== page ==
Twenty-one years ago, Michael Treacy and Fred Wiersama, two respected management consultants, published a book called The Discipline of Market Leaders. They boiled down market success as coming from three important factors: 1) operational excellence, 2) product leadership, and 3) customer intimacy. Many insurance executives were inspired by the book and took these guidelines to heart, shoring up their capabilities in these three pillars.
Just as the digital revolution has been turning everything on its head in recent years, Treacy and Wiersama’s three-pillar framework suddenly seem dated. Joe Weinman, cloud and digital economics guru, says while operational, product and customer excellence will never go out of style, it’s time to adapt this formula to the digital age.
In Weinman’s latest book, Digital Disciplines: Attaining Market Leadership via the Cloud, Big Data, Social, Mobile and the Internet of Things, he explains that the three foundations of business success laid out in the mid-1990s actually should be four – all with a digital cast. These include:
From operational excellence to “information excellence”: “Excellence in physical operations can be complemented, enabled or replaced by excellence in information,” Weinman says. He defines information excellence as "the employment of comprehensive real-time information, predictive analytics, dynamic optimization, integrated virtual and physical operations to implement better business processes and to better use assets."
From product leadership to “solution leadership”: “Rather than standalone products,” Weinman states, “solutions are product-service systems, with a physical product or service touchpoints and service-delivery enablers connected over wireline and mobile networks to cloud services, partner ecosystems, and social networks.” In the process, Weinman adds, such a solution can grow “exponentially -- in terms of features, customer adoption, and revenues -- via network effects."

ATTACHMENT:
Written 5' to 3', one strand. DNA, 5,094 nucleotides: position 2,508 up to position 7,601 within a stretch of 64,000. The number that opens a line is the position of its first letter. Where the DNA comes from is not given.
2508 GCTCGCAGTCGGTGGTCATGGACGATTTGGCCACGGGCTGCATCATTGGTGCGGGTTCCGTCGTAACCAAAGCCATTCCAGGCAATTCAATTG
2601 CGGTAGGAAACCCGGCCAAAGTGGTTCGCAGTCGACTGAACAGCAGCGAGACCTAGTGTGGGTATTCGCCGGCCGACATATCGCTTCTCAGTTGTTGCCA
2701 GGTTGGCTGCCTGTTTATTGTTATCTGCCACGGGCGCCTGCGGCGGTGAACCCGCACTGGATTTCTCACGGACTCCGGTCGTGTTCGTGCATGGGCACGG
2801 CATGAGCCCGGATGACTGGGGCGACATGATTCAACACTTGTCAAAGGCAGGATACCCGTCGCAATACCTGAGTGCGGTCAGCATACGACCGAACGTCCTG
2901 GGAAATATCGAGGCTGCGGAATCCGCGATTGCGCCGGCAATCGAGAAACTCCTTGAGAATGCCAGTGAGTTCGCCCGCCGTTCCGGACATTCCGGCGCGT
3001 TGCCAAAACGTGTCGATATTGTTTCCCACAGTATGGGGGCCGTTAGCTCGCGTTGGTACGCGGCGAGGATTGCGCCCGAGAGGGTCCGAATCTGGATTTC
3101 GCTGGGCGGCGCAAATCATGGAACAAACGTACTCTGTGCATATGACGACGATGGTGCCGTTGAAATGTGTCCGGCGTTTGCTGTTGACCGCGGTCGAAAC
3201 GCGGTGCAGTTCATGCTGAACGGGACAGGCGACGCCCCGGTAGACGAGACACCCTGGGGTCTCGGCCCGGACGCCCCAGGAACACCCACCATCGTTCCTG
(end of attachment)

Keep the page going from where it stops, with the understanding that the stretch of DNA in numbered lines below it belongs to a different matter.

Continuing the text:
From customer intimacy to “collective intimacy”: “Customer intimacy is evolving from face-to-face personal and organizational relationships to data-driven relationships at scale, where advanced algorithms can drive better relationships with each customer,” Weinman states. Collective intimacy is "about developing intimate, value-added relationships with every customer... goes beyond mass personalization to develop a unique relationship with each engaged customer, based on insights derived from all customers using big data algorithms."
“Accelerated innovation”: Treacy and Wiersama didn’t talk a great deal about innovation, but with the arrival of digital processes and platforms, innovation can be easily and cheaply woven into every piece of the market success fabric. Accelerated innovation through digital "enables companies to innovate products, processes, and relationships faster, cheaper, and better than their competition by complementing internal resources with ad hoc external ones, through open, external innovation, published big data sets, crowdfunding, open source, platforms and agile development,” says Weinman. For rapid innovation, a company doesn’t need to rely on internal expertise, he adds. Instead, innovation will come from outside the walls of the organization, expressed through “transactional engagements” such as contests.
The key takeaway for insurance companies is that the companies seeing success in today’s world have adapted to their digital surroundings, with the understanding that success comes from the networks that are built and nurtured, versus a closed or mysterious product-development system.
Register or login for access to this item and much more
All Digital Insurance content is archived after seven days.
Community members receive:
- All recent and archived articles
- Conference offers and updates
- A full menu of enewsletter options
- Web seminars, white papers, ebooks
Already have an account? Log In
Don't have an account? Register for Free Unlimited Access